Are you interested in learning more about the natural processes that govern and sustain our planet? Do you wonder about how our society will address challenges such as the availability of energy, freshwater, and food; the causes and impacts of climate change and natural hazards; and the distribution of natural resources? Are you intrigued by the four-and-a-half-billion-year history of the Earth?
Or maybe you’d like to know just how plausible San Andreas really is.
If you’re at all curious about any of the above, you’ll want to get to know the people, classes, and programs in the School of Earth, Energy & Environmental Sciences. With four separate departments and four undergraduate majors, including one interdisciplinary program, we offer a tremendous diversity of topics and methods of study, numerous research opportunities, abundant opportunities for fieldwork and travel (for example, our quarter-long program in Hawaii!), and a working educational farm. Check out the Undergraduate Programs website.
To get started, take a look at our many introductory course offerings, which include one-unit seminars, field courses, Introductory Seminars, and a Thinking Matters course. Whether you’re interested in geology, environmental science, policy, economics, physics, biology, chemistry, or just want to get outside, you’ll find something to spark your interest. You can start your exploration by browsing through our list of introductory course offerings, most of which have no prerequisites and fulfill Ways requirements, or keep reading for a summary of some of the exciting classes and programs at Stanford Earth.
Opportunities for broad introductory exploration. We offer several courses that afford opportunities for broad introductory exploration of the disciplines in our four majors: Earth Systems, Energy Resources Engineering, Geological Sciences, and Geophysics. In the Autumn Quarter, we offer our most popular course, EARTHSYS 10: Introduction to Earth Systems as well as THINK 40: Meeting the Global Sustainability Challenge. In Winter Quarter, you can take ENERGY 101: Energy and the Environment, ENERGY 102: Fundamentals of Renewable Power, GEOPHYS120: Ice, Water and Fire, and ESF10: Unintended Consequences will also be offered in Winter, along with EARTH 2: Climate and Society.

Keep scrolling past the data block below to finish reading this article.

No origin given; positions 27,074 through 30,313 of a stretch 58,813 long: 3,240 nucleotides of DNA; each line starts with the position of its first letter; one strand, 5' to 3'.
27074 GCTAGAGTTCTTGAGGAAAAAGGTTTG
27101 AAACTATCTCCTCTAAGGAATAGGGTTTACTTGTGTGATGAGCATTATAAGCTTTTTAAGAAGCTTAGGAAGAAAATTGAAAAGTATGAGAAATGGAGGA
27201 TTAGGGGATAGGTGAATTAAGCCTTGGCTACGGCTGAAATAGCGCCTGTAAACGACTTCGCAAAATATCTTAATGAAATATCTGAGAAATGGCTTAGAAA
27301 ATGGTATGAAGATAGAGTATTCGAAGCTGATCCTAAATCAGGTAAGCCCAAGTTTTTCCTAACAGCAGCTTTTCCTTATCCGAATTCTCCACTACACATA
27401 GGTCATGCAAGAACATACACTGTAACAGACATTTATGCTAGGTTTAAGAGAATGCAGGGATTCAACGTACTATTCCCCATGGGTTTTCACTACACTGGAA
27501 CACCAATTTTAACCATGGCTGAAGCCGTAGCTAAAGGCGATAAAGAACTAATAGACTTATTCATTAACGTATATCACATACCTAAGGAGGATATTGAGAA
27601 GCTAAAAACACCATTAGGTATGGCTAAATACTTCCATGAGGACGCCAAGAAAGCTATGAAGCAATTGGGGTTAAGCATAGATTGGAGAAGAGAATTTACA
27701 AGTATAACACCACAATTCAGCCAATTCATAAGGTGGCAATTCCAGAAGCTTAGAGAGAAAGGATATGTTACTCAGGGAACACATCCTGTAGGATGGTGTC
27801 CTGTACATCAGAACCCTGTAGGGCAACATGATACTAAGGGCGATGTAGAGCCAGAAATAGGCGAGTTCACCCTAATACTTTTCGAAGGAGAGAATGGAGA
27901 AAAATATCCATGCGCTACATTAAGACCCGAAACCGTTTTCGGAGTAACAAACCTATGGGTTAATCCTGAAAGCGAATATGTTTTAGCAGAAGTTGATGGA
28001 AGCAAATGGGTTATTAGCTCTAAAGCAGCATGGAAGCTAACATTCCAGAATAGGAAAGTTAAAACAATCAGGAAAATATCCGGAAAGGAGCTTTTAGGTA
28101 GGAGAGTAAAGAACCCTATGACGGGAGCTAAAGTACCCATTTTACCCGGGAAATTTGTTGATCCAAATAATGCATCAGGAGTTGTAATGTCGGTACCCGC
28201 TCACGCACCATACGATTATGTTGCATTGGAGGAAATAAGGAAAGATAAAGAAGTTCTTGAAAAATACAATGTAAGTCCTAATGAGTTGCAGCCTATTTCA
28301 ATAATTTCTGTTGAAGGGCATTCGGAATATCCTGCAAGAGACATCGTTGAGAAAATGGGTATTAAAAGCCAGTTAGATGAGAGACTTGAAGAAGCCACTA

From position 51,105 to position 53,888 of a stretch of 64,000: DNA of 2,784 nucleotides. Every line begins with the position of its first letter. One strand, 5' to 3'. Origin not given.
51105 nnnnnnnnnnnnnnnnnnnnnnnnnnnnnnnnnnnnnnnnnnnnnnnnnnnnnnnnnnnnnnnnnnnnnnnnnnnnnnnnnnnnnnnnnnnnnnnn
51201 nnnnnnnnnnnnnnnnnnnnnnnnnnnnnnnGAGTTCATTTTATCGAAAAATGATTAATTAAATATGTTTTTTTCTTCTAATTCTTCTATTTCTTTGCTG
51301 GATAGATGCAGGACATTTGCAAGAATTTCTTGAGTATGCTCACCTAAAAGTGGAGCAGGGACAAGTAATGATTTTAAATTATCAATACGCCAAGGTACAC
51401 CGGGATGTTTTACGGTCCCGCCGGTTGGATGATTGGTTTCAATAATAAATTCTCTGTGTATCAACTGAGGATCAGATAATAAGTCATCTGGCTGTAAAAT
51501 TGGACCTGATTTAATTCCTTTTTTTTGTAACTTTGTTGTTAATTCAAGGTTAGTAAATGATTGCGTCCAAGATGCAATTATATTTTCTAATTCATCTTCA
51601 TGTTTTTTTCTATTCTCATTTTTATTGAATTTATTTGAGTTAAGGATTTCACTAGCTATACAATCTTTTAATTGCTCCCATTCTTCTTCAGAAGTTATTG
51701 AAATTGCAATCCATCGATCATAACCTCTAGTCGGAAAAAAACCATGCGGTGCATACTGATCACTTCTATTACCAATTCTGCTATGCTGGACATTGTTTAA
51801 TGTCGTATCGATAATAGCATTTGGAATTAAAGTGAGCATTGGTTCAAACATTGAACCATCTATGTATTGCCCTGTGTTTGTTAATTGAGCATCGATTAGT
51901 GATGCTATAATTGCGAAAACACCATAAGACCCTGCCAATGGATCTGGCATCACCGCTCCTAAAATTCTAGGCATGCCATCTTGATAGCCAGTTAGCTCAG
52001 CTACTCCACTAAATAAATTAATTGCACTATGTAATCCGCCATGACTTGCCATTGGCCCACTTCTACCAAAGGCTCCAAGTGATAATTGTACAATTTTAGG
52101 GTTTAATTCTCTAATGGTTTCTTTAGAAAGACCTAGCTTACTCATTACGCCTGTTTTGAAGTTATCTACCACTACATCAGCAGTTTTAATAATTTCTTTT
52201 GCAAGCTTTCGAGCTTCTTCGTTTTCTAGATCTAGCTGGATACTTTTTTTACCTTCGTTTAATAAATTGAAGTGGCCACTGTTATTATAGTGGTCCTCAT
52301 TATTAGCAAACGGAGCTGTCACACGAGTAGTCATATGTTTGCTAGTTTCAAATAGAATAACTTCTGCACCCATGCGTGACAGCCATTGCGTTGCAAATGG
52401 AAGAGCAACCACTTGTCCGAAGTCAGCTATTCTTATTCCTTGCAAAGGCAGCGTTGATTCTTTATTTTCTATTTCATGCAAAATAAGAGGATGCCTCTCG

Opportunities for focused exploration. If you’re ready to dive right in, you might consider some of our introductory courses that enable focused exploration of specific topics in small class settings, such as EARTHSYS 41N: The Global Warming Paradox; GEOPHYS 60N: Man v. Nature: Coping with Disasters Using Space Technology; EARTHSYS 185: Feeding Nine Billion; GEOPHYS 90: Earthquakes and Volcanoes…just to name a few. Check out our Freshmen Seminars —EARTHSYS 44N: The Invisible Majority: The Microbial World that Sustains our Planet, and GS 59N: The Legacy of the Fukushima Daiichi Nuclear Disaster, both in Spring Quarter
Field trip opportunities. Get outside! We offer several field trips during Autumn Quarter and throughout the year with the goal of getting students out of the classroom and into the natural environment. In GS 5: Living on the Edge, you’ll spend a weekend learning about life on an active plate boundary as you explore local beaches and ancient redwood groves. GS 42N: Landscapes and Tectonics of the San Francisco Bay Area is a Freshman Seminar with weekly excursions out to the hills, valleys, and coastlines near the Stanford campus. In the Spring, you can sign up for ENERGY 101A: Energizing California, for an up-close and personal look at the diversity of energy resources in our state, or enroll in EARTH 193: Natural Perspectives, and explore the geology and environmental history of the ruggedly beautiful region just east of California’s Sierra Nevada mountain range while also learning some techniques for pen and ink sketching.
Research opportunities. Each year, we hire about 30 students, including freshmen, to do research during the summer. You can explore the breadth of research areas in our School by taking EARTH 1 in Autumn Quarter, a one-unit seminar in which you’ll learn from faculty about their research and opportunities to collaborate with them. In the meantime you can learn more by visiting the Stanford Earth Summer Undergraduate Research webpage and checking out the blogs of our past summer researchers. You’ll find students doing work on everything from the geophysics of earthquakes in Antarctic ice, to enzymes in soil, to corporate sustainability choices.
Come meet us! Once you’re on campus, you can visit during New Student Orientation at one of the Choosing Courses events or at the School of Earth, Energy & Environmental Sciences Open House on September 22. We also invite you to visit us at the Stanford Earth tables at Majors Night.